(b) To the extent there is no conflict of interest between a holder and the persons represented with respect to the particular question or dispute, the holder of a testamentary or presently exercisable power of appointment, other than a power described in subsection (a), may represent and bind all persons, including permissible appointees and takers in default, whose interests may be eliminated by the exercise or nonexercise of the power.

Representation by a holder of a power of appointment is divided (a) between holders of general powers of appointment or "broad limited" powers of appointment (under subsection (a)) and (b) holders of narrower powers of appointment (under subsection (b)). The holder of a general or broad limited power of appointment can represent and bind any remainder beneficiary of a trust with respect to any issue, including receiving accountings and entering into nonjudicial settlement agreements. (760 ILCS 3/301(a).) The holder of a narrower power of appointment can also represent and bind remainder beneficiaries, but only if he or she has no conflict of interest with respect to the issue in question.

Significantly, under Section 302 of the Illinois Trust Code, the holder of a power of appointment may represent a remainder beneficiary even if the holder is acting as a trustee of the trust. Thus, for example, a surviving spouse could represent and bind the couple's children under Section 302, even if the spouse is acting as trustee of the trust. Or, with respect to a trust created for a child, the child could represent the child's own children (the grantor's grandchildren), even if the child is also acting as trustee. This makes representation by a holder of a power of appointment potentially much more useful than representation by a Designated Representative.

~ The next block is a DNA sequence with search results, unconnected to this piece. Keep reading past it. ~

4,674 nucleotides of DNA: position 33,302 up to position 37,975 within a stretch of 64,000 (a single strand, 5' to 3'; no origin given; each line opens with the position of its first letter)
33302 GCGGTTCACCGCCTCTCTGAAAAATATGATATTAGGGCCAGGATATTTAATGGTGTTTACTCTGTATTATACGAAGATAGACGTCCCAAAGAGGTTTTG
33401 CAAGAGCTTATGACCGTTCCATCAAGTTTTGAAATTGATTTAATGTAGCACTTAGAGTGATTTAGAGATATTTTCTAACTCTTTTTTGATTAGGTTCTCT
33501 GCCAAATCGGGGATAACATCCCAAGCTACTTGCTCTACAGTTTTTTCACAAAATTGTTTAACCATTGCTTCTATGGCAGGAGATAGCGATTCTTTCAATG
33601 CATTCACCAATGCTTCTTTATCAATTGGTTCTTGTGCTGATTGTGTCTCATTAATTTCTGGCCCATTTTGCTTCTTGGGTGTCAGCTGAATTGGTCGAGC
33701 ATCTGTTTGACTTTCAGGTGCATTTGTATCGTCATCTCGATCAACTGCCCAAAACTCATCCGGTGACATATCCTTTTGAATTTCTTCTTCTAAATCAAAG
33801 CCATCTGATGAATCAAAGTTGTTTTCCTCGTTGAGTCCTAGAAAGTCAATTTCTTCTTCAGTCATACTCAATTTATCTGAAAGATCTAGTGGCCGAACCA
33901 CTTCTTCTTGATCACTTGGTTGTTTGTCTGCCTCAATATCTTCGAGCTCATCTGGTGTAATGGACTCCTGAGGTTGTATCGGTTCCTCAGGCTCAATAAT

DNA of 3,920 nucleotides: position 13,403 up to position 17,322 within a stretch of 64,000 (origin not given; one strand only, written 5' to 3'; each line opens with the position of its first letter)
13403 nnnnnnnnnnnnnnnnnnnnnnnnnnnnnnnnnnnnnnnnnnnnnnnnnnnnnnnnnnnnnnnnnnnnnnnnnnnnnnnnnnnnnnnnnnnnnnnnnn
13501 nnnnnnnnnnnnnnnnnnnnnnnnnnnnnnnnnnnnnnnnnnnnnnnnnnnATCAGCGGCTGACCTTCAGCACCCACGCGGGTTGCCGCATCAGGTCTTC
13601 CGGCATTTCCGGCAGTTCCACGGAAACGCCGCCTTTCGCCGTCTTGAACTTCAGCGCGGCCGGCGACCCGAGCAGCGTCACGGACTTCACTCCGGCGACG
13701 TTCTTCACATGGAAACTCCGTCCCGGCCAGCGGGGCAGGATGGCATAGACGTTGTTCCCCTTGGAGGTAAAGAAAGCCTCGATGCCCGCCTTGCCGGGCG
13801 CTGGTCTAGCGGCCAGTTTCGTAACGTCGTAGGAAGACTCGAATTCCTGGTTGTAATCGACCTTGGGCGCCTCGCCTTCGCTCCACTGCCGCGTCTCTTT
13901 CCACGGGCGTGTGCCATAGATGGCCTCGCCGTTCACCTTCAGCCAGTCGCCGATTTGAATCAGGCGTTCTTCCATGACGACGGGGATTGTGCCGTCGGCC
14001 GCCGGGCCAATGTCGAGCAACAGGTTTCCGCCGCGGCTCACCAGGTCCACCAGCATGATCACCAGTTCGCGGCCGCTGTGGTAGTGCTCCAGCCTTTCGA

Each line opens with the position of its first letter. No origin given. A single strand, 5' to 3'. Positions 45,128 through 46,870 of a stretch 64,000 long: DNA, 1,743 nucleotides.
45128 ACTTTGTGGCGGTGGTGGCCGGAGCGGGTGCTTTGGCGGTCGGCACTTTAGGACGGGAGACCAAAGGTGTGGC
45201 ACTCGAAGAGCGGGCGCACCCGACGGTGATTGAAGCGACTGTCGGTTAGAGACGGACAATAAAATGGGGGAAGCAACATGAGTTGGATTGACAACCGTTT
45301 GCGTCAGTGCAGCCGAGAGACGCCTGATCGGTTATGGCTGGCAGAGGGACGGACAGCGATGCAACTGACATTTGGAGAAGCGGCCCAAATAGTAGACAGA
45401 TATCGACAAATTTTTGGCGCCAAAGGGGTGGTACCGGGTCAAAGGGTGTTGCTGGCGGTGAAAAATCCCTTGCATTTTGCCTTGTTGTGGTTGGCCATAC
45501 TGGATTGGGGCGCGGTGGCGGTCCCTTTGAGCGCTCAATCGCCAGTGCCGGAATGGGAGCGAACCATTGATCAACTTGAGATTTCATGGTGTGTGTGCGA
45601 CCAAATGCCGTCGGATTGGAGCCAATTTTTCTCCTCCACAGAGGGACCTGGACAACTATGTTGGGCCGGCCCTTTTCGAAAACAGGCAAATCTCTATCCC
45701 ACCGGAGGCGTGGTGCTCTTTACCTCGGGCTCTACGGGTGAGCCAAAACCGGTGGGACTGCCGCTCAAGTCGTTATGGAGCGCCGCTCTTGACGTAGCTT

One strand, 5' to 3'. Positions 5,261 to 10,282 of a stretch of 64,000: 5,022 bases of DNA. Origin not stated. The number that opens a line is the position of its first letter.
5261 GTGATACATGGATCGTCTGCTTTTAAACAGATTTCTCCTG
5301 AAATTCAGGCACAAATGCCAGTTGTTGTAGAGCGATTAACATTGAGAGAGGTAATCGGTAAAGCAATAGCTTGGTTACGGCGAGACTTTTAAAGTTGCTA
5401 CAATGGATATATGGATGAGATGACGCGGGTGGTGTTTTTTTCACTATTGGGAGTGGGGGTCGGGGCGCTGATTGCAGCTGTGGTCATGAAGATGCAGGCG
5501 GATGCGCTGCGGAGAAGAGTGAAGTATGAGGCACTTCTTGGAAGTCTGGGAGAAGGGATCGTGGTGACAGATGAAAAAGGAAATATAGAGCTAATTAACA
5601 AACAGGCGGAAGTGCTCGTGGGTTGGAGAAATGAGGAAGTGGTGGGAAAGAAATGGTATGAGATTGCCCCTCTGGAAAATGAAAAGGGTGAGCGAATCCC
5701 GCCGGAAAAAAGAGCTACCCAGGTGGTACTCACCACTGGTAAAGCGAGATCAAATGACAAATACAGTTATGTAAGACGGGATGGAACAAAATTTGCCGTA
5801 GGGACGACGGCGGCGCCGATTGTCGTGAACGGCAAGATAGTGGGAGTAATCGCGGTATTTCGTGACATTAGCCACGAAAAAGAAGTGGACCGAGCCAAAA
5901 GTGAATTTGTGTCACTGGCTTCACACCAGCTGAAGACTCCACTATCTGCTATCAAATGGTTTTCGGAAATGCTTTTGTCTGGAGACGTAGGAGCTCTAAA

Furthermore, unlike representation by a Designated Representative, representation by a holder of a power of appointment does not require any "magic language" to be written into the trust document. A Designated Representative must be "specifically nominated in the trust instrument" in order to act. (760 ILCS 3/307(a).) This makes Designated Representatives of little use for trust documents that were executed before the Illinois Trust Code came into effect. Representation by a holder of a power of appointment, by contrast, is available even for trusts that were created before January 1, 2020, as long as the trust document grants a power of appointment (which many trust documents do).

In summary, while the new Illinois Trust Code greatly expands the notices and information that need to be given to remainder beneficiaries, representation by a holder of a power of appointment is a powerful tool for clients to consider, both for existing irrevocable trusts and for new estate plans going forward.

This article contains material of general interest and should not be construed as legal advice or a legal opinion on any specific facts or circumstances. Under applicable rules of professional conduct, this content may be regarded as attorney advertising.